Reverb 13 | December 24 | Crazy

Crazy: What one little thing drove you crazy this year?  Was it unique to this past year or has it been buggin’ you for a while?  How do you intend to get rid of it or resolve it in 2014?

I won’t lie. I feel like these prompts have been asking me to nit-pick my year– lots of “one thing this” and “one thing that” and it’s pretty hard to extract such exacts and absolutes when you are looking back over 365 days packed with thousands of “one things.”It is feeling less reflective of a year and more… pinpointy. Oh well, c’est la vie.

Here are a few of those “one things” that make me go bananas.

  • Minneapolis traffic before/during/after a snowstorm.
  • Automated menus on customer service calls. You can find me in the corner screaming “REP. RE. SEN. TA. TIVE!”
  • When drivers use the bike lane as a turn lane.
  • When people at work say, “Oh are you eating lunch?” and then launch into work questions anyway.
  • Poor customer service.
  • Every single thing about the grocery store on a Saturday morning: the parking lot, the carts, the way an entire aisle is made wholly impassable by a restocking employee, the way people touch EVERY piece of fruit before picking one, the woman who insists on paying by check.
  • Waiting. In any place for any thing.
  • People who are vague, unclear, unsure, or indecisive when asking me to do something or giving me instructions.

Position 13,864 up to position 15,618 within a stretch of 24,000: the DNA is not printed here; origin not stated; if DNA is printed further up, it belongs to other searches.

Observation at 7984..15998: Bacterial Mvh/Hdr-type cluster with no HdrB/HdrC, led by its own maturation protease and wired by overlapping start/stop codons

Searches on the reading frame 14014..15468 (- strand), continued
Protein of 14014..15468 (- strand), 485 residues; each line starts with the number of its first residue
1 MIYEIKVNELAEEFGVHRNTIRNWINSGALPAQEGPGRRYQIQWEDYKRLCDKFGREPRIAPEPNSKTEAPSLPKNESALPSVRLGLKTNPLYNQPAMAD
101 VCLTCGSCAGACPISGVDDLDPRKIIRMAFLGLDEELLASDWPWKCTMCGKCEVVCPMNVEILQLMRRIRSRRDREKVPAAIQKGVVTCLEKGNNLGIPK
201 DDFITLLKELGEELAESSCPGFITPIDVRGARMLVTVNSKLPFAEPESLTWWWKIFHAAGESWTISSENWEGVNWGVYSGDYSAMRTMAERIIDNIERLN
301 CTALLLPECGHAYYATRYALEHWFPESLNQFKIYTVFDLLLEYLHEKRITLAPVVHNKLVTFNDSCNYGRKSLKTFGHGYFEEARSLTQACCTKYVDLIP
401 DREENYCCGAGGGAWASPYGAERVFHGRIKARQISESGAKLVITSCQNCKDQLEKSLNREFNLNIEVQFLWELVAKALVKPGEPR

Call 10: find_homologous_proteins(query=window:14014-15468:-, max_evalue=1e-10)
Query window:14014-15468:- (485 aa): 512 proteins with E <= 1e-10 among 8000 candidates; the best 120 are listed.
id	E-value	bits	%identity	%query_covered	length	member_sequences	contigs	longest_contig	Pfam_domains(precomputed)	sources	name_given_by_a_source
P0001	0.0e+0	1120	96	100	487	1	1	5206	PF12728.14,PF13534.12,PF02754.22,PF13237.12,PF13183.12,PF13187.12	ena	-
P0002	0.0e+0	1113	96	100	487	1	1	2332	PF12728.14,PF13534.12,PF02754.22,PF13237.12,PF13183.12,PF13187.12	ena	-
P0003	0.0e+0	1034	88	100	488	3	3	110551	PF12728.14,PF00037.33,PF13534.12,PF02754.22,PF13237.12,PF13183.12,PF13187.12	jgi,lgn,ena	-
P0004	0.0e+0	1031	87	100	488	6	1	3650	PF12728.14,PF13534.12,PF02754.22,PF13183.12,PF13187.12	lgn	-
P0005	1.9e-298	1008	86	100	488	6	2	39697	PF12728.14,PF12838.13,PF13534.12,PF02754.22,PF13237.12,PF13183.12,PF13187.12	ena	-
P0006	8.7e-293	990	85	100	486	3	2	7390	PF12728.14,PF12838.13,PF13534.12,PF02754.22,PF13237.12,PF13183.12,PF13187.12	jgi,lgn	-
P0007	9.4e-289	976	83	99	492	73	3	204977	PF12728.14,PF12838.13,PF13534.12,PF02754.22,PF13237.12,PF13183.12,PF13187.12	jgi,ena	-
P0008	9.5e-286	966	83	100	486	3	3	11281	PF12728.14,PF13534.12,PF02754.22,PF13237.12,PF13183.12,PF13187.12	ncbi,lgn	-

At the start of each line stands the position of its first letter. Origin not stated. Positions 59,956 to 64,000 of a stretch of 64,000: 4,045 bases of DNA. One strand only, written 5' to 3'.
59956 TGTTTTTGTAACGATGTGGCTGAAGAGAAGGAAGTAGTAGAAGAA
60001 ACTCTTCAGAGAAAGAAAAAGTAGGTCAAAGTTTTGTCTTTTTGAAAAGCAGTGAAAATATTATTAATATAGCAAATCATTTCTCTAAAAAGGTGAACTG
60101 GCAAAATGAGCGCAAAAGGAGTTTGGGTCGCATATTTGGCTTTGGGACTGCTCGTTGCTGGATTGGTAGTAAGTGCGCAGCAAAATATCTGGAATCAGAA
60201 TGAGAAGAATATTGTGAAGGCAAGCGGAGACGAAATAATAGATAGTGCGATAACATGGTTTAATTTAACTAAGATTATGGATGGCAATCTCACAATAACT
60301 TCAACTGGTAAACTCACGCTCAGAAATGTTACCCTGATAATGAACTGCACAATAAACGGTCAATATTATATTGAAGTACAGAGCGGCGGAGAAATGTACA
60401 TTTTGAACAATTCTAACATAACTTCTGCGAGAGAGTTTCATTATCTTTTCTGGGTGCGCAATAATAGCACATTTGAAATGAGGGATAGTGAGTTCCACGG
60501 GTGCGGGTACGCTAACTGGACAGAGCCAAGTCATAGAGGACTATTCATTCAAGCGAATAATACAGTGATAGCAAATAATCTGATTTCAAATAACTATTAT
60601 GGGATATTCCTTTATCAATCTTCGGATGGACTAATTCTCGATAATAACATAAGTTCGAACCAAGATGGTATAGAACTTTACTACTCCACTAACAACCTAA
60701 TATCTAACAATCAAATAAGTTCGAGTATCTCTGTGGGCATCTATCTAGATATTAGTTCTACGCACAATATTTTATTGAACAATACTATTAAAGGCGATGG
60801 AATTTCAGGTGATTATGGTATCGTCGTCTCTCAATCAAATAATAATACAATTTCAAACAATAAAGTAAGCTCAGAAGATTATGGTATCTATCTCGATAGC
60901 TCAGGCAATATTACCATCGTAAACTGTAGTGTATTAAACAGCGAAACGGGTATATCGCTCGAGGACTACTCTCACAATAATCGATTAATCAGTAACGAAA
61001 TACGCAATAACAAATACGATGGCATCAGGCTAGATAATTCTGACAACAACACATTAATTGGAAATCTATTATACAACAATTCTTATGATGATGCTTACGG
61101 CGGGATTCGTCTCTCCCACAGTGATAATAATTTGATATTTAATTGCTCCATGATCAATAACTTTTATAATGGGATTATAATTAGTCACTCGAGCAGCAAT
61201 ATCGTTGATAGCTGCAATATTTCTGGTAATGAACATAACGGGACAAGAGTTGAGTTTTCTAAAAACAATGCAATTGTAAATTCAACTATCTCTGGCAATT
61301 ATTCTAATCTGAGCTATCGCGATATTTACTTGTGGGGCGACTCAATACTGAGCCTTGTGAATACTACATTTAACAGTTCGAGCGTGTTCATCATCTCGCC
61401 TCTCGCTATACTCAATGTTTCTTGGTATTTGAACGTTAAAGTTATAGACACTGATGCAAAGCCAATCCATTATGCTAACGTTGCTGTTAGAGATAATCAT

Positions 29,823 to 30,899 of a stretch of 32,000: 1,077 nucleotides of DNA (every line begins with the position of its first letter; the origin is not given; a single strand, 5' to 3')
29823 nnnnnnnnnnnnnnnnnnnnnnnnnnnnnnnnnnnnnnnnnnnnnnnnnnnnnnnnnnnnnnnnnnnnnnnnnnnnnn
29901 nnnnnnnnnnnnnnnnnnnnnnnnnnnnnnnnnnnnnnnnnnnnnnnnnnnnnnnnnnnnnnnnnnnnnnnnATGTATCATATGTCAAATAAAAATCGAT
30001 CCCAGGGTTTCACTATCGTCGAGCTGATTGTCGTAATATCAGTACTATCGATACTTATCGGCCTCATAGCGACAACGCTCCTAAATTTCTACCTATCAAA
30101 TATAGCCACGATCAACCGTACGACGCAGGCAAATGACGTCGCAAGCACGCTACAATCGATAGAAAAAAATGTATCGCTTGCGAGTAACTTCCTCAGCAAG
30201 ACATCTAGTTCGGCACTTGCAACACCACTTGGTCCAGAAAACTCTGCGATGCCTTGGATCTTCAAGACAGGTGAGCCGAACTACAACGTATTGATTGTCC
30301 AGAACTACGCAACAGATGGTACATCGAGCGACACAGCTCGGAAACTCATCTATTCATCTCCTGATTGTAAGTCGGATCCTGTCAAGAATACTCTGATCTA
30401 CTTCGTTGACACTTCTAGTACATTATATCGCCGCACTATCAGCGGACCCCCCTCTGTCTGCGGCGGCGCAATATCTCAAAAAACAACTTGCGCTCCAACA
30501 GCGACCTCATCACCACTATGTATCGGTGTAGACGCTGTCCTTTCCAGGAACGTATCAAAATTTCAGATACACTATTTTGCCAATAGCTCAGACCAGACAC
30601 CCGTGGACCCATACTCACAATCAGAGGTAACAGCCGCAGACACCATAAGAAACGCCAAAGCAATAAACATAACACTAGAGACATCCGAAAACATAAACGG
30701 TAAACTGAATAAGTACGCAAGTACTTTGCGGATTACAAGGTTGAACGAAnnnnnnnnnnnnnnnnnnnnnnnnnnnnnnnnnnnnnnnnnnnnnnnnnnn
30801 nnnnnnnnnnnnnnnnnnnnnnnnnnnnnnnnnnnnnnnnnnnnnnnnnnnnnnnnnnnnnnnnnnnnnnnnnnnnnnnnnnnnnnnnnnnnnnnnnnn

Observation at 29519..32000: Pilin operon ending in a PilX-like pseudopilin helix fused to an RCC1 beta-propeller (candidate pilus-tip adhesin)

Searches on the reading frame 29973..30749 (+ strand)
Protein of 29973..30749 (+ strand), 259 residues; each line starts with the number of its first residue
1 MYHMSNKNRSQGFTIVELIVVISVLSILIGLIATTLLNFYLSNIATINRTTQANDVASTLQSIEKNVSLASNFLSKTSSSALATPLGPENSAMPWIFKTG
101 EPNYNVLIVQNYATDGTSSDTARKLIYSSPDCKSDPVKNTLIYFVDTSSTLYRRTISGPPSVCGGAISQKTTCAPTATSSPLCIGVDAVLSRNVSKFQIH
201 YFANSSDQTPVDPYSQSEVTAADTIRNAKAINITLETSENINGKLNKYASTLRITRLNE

• When a restaurant is out of a great beer and they don’t tell you until AFTER you have ordered that great beer.

As you may have already deduced, I don’t have any real problems. The things that annoy me are spoken mostly out of a place of very comfortable privilege, and I know that. At times, I am very good at letting things roll of my back and thinking, “Oh, there is only one cash register open at the grocery today and there are already 14 people in line? And this woman is buying 3,921 jars of baby food which must be individually scanned? Well, that’s okay! I am in no hurry and it is pleasant to just be still and take in the sights and sounds in this neighborhood place.”

I don’t think the goal has to be to never get annoyed, but to stay aware that I am not the only person on the planet and that these are not real problems. Is it annoying to wait at the DMV for 2 hours? Yes, and that will never not be annoying. Ever. But I can look around at all the other poor saps also blowing their weekend at the DMV and at least not feel so alone. And are these 2 hours so valuable that I am risking big or losing out because I am using them at the DMV? No. I am not missing hours of work that might make the difference between paying my rent or not this month. It is not time away from an elderly parent that needs cared for or a sick child. It is 2 hours I would have otherwise spent doing privileged things: going to the gym, going out for brunch, watching Netflix, reading a book.

There is a whole industry devoted to being perfect. Books and blogs that are supposed to help us not be annoyed anymore, to be the most loving spouse and parent, to examine our lives and cleanse ourselves of all our flaws. And we pump a ton of money and energy into listening to someone else tell us how to be better at being ourselves. This is ridiculous. Instead of working tirelessly to bury and hide my flaws, I have come around to accepting (some of) them and acknowledging them honestly. I am never going to be so zen that 3,921 individually scanned jars of baby food does not cause at least the thought of, “Good lord, are you for real right now?!” I’m okay with that.


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